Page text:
The segment of Americans under 30 years of age who own businesses is at a 24-year low, according to a recent analysis of Federal Reserve data. Nearly 11% of young people had stakes in a business in 1989; fewer than 4% do today.
A separate 2012 analysis of US Census Bureau data by the University of Maryland also shows a decline in entrepreneurship. In the 1980s, start-ups and young firms created 4% of all US jobs. By 1990 the rate had dropped to 3%. By 2010 it was down to 2%.
This is worrisome. We need people who will imagine and generate the goods and services that society wants to make lives better. Those are the jobs of the future, and the necessary key to innovation that continuing prosperity requires.
This suggests that young people avoid entrepreneurship because they don’t have money and lending is tight. Some also think that the millennial generation has a low appetite for risk. Both factors could play a role.
There might be another cause, however. Perhaps more millennials need to be convinced that there is such a thing as honest profit. Profit has a dodgy reputation for many. Why?
Consider the business person and the physician. Both are engaged in professions by several definitions of that term. Yet when a physician makes a lot of money, he or she is rarely asked to “give back” to the community. When the business person succeeds, however, he or she is always expected to “give back.” The assumption seems to be that the business person’s profit was gained at the expense of other individuals, or society.
But there is such a thing as honest profit, and it happens all the time. When you go to Starbucks and hand over your money for a latte, both you and Starbucks gain. You get a latte and Starbucks gets a few of your dollars. It’s a positive-sum game, a win-win. That’s honorable business and honest profit. The overwhelming majority of transactions in our market economy result in honest profit because they are wins for both sides.
The erroneous concept that business creators succeed by causing others to diminish is not only persistent but pernicious. In a market economy, the enterprises that prosper in the long term are those that create benefits for both buyer and seller. There is still enormous room for that to happen and it is a shame that more young adults don’t seem to see it.
Is a lack of trust at the root of this? In 1974, around 46% of American adults reported that they trusted most people. By 2012 that figure was down to 33%, according to the General Social Survey administered by the University of Chicago.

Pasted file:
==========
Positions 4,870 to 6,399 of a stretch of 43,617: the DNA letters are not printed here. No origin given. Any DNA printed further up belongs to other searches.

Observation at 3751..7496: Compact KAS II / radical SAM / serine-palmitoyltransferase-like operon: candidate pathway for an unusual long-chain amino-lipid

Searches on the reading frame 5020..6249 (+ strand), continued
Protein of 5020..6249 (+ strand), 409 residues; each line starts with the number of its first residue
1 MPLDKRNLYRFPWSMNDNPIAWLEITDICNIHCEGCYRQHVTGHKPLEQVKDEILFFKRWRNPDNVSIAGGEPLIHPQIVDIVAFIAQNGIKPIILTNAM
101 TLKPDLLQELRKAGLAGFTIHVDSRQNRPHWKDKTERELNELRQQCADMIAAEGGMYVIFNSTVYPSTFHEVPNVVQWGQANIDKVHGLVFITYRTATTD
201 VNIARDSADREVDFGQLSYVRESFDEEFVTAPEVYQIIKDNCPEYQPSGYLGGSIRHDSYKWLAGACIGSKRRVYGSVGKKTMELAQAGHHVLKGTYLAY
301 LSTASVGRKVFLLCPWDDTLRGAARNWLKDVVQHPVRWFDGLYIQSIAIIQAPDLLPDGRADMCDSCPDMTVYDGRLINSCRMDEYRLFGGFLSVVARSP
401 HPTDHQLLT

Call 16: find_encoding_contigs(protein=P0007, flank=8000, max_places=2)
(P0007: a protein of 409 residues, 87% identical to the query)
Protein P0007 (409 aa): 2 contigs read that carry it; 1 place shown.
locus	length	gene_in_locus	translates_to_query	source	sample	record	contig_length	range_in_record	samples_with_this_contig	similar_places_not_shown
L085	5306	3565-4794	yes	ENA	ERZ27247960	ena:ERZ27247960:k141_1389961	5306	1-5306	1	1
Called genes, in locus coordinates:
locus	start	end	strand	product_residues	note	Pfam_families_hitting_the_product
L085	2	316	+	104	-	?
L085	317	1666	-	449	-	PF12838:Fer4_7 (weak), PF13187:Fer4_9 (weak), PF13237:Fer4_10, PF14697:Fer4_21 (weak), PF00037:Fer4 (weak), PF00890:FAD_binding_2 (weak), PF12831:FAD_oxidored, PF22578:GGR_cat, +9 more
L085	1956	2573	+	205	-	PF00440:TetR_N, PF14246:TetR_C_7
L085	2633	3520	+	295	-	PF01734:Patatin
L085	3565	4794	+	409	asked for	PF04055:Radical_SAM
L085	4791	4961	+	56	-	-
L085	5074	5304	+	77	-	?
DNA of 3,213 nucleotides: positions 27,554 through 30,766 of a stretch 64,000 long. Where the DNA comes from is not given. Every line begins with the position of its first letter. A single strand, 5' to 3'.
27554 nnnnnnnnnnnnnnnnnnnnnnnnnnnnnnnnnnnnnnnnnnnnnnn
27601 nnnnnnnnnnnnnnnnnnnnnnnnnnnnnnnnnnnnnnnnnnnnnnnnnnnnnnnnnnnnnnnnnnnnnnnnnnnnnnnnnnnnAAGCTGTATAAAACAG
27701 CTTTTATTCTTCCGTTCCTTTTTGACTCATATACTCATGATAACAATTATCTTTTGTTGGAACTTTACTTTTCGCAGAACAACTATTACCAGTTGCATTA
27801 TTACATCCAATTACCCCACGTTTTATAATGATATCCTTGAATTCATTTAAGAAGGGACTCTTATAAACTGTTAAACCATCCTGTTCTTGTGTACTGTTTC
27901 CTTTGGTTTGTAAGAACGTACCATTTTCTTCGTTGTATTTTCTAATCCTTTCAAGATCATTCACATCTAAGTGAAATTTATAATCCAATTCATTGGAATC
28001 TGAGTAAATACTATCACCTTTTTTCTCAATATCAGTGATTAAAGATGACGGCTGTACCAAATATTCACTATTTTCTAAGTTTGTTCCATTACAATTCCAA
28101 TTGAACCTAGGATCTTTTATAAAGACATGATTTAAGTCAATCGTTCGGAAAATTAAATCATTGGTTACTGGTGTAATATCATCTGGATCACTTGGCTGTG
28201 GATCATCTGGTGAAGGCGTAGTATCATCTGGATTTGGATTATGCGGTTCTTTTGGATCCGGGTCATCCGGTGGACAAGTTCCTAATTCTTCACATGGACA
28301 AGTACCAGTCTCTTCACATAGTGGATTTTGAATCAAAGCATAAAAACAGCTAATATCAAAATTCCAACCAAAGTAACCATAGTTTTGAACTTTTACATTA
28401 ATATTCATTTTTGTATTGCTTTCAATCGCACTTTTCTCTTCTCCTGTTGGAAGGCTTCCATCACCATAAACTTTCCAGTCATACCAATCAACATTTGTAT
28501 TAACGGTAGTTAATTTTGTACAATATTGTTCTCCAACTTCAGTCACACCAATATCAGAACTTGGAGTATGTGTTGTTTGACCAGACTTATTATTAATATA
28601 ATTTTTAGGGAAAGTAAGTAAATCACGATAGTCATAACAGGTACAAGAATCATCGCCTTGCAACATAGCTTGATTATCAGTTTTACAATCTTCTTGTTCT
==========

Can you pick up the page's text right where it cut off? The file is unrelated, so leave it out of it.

One might think that that should not encourage individuals to work for others—who they don’t trust—but to create their own businesses. Yet I think the larger issue may be that young people are not getting the proper education about market economies and honest profit.
Historically, honest profit is a relatively recent innovation. For most of human history, the dominant way goods were exchanged was through “extractive behavior.” Put simply, that means you have something that I want, so I take it from you. Through the ages, extractive behavior has been employed far more often than has honorable business. The Roman Empire was built on extractive behavior. Vladimir Putin is a modern-day disciple.
The rise of capitalism around the world, uneven as it has been, has changed this equation. Concepts that succeed in the marketplace have superseded—even if not banished completely—extractive behavior as the dominant mover of goods and services.
But it is also true that not all profit is honest. When companies successfully lobby lawmakers for special regulations or protections, they are doing an end-run on their customers. This crony capitalism erodes trust. Confidence in the system is critically important to spur participation in it.
What needs to happen? Young people need to learn about the remarkable benefits—to everyone—of honest profit. And they need to understand that anything that is not honest profit is just another form of extractive behavior that needs to be rooted out.
Genuine prosperity requires honest profit. And young people need to see that honorable business not only generates benefit, but is an inspiring, even noble, activity worth dedicating one’s life to.